Introduction to Sermons
Printed sermons are a rich source of information about the variety of religious thought of the time and how it changed. Most of the sermons listed in this section deal with events of the War or the effects of the War. The intersection of church and state is especially noticeable in the Fast Day and Thanksgiving Sermons, which were preached because of a government proclamation for special times of public religious reflection on the war and in sermons preached to soldiers, but in most of the other sermons this is also a theme.
It is important to note that in reading these sermons now, we lack the experience of hearing how they were originally preached. The readers from this time period probably either had heard the sermon when it was originally preached or had heard the minister and could imagine what emphasis, repetition, and tone he gave to the delivery.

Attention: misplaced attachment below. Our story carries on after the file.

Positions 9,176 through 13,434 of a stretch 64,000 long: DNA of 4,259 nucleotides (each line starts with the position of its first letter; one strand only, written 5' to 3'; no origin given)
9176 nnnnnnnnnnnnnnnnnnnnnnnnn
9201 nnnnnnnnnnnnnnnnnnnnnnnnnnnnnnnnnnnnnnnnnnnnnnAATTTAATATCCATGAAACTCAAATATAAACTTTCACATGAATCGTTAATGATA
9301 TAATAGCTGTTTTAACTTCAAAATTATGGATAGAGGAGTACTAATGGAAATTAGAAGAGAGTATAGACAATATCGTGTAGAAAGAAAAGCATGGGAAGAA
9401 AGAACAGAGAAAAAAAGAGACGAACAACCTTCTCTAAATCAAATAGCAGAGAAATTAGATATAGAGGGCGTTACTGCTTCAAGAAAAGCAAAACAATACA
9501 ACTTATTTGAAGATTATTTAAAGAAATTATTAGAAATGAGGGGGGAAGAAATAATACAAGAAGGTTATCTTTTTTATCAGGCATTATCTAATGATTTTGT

Some things to examine in the sermons:
- What were the events of the war in the weeks preceding the delivery of the sermon? (Note: There are many "Civil War time-lines" on the Internet, many from reasonably reputable sources.)
- Is there a Scripture text and how is it used to shape or inform the sermon?
- During this period, does calling a sermon a "discourse" or "oration" (which today have nuanced differences of meaning) make it different from something called a "sermon"?
- What distinguishes sermons preached in non-congregation settings (for example, college, denominational meetings, sermons preached to soldiers)?
- Are there major denominational differences in the sermons?
- Which sermons are against "political preaching"?
- If you were to deliver one of these sermons, how would you speak it? Where would you pause?
- If you were to hear one of these sermons, what feelings and reactions would you have at various points in the sermon?
- From your own perspective of today, what do you find out of date or offensive and what can you find useful?
In addition to the individual sermons listed in this section, see also: